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Feeder vessels, also known as feeder ships, transport cargo containers between smaller ports to important hub ports. Feedervessels connect more minor seaports and inland waterways to major ports and shipping networks globally.
In this blog, I’ll help you know the feeder's vessels' role, benefits, and challenges.
Role of Feeder Vessels in Shipping Journey
The role of the feeder's vessel in shipping is to transport containers from smaller ports to hub ports, from where loading is on the giant ship for transport to the final destinations. Therefore, it is a cost-effective means of transporting cargo from and to smaller ports and reduces congestion at major ports.
Have you ever thought where the shipping journey begins:
It begins with loading larger containers from the origin, a warehouse, factory, or port. Then it is transported by truck or train to the nearest port and loaded into feeder vessels, which haul it to the hub ports. Lastly, it transports the more significant ocean-going vessels to the final destination.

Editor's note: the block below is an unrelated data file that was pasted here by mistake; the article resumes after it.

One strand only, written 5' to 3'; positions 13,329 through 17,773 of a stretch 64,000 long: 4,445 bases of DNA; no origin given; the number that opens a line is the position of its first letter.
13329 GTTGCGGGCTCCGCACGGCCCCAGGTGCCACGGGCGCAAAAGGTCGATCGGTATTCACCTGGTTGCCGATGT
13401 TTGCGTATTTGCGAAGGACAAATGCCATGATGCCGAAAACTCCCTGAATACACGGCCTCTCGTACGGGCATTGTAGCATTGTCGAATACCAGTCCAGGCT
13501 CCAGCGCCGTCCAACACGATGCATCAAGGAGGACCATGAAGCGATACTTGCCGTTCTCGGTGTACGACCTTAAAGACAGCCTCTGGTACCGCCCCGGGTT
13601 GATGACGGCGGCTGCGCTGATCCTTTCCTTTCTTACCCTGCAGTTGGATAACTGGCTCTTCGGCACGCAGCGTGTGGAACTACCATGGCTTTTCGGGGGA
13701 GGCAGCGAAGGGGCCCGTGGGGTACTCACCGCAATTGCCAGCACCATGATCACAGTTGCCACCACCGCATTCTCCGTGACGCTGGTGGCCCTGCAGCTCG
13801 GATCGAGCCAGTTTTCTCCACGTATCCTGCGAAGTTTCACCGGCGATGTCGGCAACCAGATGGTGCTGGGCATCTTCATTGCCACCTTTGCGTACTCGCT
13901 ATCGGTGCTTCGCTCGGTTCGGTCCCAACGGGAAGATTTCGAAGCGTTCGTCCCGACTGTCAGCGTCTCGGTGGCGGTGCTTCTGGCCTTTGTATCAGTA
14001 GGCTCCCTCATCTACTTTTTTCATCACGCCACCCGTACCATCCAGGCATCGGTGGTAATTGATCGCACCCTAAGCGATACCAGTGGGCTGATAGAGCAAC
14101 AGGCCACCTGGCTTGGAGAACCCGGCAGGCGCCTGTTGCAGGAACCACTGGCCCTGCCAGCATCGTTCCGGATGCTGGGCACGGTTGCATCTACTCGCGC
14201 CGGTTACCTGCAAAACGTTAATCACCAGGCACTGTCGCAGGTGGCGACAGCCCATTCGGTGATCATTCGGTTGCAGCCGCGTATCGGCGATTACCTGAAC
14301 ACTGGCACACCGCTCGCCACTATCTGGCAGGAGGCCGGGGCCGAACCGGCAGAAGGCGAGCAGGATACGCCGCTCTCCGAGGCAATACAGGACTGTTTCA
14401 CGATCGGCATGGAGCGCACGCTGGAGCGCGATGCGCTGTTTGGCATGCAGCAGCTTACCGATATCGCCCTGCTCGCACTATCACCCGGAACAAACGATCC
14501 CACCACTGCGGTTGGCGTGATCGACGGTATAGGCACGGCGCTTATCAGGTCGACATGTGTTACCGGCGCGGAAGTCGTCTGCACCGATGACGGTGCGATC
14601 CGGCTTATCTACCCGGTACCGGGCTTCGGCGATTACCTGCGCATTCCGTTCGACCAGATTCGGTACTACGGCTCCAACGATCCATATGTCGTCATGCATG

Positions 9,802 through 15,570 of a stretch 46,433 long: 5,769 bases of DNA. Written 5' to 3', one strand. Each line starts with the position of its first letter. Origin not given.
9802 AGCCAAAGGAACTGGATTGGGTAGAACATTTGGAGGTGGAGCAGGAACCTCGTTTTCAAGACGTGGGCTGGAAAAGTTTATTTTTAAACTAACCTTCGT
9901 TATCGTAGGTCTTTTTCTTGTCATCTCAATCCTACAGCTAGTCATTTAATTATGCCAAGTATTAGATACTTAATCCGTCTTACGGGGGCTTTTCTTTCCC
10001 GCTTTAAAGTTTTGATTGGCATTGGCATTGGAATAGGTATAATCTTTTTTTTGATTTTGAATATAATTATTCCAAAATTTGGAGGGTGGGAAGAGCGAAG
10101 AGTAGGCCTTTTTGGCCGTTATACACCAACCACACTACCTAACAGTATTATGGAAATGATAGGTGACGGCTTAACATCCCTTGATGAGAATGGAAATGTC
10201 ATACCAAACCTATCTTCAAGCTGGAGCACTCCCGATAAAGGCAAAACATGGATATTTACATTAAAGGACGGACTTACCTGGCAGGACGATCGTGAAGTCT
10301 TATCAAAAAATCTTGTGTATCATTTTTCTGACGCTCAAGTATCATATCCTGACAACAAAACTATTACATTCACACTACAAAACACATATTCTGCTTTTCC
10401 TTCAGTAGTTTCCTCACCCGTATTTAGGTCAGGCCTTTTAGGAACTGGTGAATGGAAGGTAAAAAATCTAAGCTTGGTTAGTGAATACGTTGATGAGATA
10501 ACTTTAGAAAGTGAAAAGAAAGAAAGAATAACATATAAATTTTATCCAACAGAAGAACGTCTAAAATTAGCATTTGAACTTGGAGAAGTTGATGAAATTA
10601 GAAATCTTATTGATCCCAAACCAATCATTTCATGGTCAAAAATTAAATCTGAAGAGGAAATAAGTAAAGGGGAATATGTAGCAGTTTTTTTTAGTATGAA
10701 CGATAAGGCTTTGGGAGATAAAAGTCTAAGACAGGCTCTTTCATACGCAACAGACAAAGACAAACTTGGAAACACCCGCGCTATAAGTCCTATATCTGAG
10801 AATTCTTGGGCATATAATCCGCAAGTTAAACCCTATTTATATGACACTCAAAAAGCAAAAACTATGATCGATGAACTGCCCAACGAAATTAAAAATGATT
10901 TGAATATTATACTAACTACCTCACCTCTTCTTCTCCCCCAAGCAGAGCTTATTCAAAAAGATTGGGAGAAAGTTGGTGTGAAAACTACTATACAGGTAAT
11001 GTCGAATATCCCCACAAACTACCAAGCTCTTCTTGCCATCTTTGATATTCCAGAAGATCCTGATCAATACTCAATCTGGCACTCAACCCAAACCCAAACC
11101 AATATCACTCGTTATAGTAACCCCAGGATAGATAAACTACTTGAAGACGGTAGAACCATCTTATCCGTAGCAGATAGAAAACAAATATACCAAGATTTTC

Benefits of Feeder Vessels
Feeder's vessels provide many benefits to shippers:
Feeder vessels are a cost-effective means of cargo transportation between smaller and larger ports without requiring more extensive ocean-going vessel calls at every port.
It is more cost-effective than larger ocean-going vessels because they require fewer crew members and consume less fuel. Also, have lower port fees and can operate with smaller cranes and equipment.
Feeder vessels consume less fuel, making them more environment-friendly than larger ocean-going vessels, which is essential in coastal and environmentally sensitive regions.
Challenges of Feeder Vessels
Despite several benefits, Feeder's vessels have some challenges:
Generally, feeder's vessels carry limited capacity than most vessels that have between 500 and 3,000 TEUs, and that makes it challenging to transport more oversized cargo in a single sail.
Smaller ports cannot adjust feeder vessels like cranes, quay walls, etc., leading to delays and inefficiencies in shipping.
Due to bad weather conditions, port congestion, and several other factors, feeder vessel schedules lead to increased shipping costs.
Feeder Vessel Routes
The smaller ports' location and demand for cargo transportation determine the routes of the feeder vessels. They operate within regional or short-sea networks, and the routes vary with the companies' shipping requirements.
Feeder vessels play a crucial role in the global shipping industry. SLR, a known feeder shipping operator, delivers between China – Jebel Ali Novorossiysk and vice versa. They also have extended their service to India port, Mundra, and Nhava Sheva.